Quit While You’re Behind

REACH THE TOPOne of my best friends, Alisa, gave me a book to read called “Beautiful Ruins” by a man named Jess Alberts. The book is a 2012 “Notable Book of the Year” according to The New York Times, and was an NYT bestseller and notable book of the year according to 11 other publications. National Public Radio said it was the best novel of the year.

I got 50 pages into it, and it was boring. The characters annoyed me. There was a sad Italian guy and this annoying chick from Los Angeles. UUUgggh.

In the past, I would have talked myself into finishing the book. I would have beaten myself up for not liking what the critics deemed so good, or I would have doubted that I was “getting it.” I’d think, “Just finish it, you might not get it until the end.”

I would be succumbing to the sunk cost fallacy. The argument goes something like this: I’ve already invested some time in this book, I should finish it.

And be miserable?

Not anymore. I have a new philosophy: Quit while you’re behind.

The other day, I was listening to Gretchen Rubin and her sister on their podcast “Happier” (they are amazing, like the female versions of Click and Clack of Car Talk!), and they recommended that you’d be happier if you stopped reading books you didn’t like. One of the commenters suggested a 50-page rule.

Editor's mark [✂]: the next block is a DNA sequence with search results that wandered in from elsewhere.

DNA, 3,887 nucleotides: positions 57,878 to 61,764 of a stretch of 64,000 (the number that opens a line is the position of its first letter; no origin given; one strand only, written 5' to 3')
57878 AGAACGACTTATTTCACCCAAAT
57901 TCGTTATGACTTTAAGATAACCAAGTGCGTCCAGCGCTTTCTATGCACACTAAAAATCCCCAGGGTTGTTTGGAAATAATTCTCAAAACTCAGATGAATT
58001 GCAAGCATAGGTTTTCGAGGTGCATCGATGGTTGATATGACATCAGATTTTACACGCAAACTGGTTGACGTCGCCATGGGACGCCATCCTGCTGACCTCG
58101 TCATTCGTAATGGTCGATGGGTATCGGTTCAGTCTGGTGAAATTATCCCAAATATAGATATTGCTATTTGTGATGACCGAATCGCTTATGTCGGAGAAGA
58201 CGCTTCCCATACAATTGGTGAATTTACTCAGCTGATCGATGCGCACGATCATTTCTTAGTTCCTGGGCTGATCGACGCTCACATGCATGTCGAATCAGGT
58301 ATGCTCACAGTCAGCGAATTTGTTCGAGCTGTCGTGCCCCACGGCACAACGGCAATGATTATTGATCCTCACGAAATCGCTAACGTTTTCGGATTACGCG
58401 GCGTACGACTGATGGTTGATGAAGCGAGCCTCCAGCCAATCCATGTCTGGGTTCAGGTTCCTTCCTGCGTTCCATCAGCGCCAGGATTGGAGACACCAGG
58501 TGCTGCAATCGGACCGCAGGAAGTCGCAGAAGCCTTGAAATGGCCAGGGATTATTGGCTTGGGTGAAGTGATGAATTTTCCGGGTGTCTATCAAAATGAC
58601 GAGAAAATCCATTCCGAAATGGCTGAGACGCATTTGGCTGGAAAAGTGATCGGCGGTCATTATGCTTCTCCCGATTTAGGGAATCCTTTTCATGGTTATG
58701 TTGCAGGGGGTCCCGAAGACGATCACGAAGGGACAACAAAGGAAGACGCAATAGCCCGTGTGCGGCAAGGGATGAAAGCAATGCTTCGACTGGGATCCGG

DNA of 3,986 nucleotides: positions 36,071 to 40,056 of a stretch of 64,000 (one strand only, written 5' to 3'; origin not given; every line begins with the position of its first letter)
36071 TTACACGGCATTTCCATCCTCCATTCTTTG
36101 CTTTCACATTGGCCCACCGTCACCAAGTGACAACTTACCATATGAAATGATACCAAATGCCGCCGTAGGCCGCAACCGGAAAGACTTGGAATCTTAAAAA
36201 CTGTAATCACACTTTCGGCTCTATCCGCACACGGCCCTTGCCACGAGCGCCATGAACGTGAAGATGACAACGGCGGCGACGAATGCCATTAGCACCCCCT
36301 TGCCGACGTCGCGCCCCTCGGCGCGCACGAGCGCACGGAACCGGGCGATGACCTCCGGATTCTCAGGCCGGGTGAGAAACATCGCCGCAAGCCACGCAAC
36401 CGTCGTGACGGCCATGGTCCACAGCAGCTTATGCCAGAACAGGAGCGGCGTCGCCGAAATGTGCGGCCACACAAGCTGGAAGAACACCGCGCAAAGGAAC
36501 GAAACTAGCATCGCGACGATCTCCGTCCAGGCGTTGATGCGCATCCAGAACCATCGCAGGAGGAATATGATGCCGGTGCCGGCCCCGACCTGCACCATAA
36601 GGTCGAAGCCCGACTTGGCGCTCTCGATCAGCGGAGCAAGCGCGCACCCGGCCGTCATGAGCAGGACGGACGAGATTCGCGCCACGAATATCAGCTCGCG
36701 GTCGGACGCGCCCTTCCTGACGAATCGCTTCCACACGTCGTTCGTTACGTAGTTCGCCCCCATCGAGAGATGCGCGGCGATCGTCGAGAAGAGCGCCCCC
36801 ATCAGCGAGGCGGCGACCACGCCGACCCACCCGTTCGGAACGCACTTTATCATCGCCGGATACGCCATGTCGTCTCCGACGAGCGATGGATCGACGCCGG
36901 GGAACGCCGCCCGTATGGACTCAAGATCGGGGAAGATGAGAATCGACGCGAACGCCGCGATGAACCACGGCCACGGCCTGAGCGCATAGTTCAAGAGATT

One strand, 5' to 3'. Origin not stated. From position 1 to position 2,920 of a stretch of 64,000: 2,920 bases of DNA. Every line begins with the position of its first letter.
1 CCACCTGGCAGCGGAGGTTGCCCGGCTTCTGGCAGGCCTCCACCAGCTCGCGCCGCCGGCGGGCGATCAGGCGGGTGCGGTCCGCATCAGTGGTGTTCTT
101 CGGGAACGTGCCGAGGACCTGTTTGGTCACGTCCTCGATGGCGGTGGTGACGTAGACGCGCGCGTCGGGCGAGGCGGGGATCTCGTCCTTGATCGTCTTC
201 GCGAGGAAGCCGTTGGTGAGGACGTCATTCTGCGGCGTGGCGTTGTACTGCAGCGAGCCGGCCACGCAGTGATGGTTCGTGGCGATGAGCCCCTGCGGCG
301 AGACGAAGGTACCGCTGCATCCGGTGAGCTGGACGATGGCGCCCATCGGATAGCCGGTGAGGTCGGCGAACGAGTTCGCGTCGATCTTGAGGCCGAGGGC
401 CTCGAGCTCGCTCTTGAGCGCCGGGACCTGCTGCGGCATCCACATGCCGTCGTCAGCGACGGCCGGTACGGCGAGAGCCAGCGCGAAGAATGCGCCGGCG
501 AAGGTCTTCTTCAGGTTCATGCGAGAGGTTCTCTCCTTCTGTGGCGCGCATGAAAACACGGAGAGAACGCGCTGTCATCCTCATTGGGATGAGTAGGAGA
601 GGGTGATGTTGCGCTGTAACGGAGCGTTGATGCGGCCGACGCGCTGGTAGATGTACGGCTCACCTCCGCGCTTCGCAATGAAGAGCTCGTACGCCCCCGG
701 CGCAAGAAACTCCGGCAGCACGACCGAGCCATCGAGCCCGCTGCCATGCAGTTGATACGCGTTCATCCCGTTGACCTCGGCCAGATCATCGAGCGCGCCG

I’m sold!

That’s it, authors. You get 50 pages.

I love this rule. It makes me wonder what other great rules I can come up with that would make my life easier. 20 minutes for phonecalls. 20 minutes for that terrible Redbox pick. 60 minutes at the gym. 30 minute student appointments. Aaaah. Loving it.

And, going forward, I am going to quit pretending to kind of like things that I think I should like that I just don’t like: Politics. Brad Pitt. Manicures. Riding a bicycle to work. Sashimi. Kale. Jazz. High heels. Green tea.

I mean, how many cups of green tea do I need to drink to admit that it tastes like grass and hay in a cup? Please. I’ve had enough of that. It’s never going to taste better.

So, my friends, what are you going to quit reading? What are you going to quit pretending to like?

Sayonara, jazz! Adios, Brad Pitt! and Arrivaderci, Beautiful Ruins!

Give it 50 pages. Give it a set amount of time. Then, step off that sinking ship and don’t ever look back.

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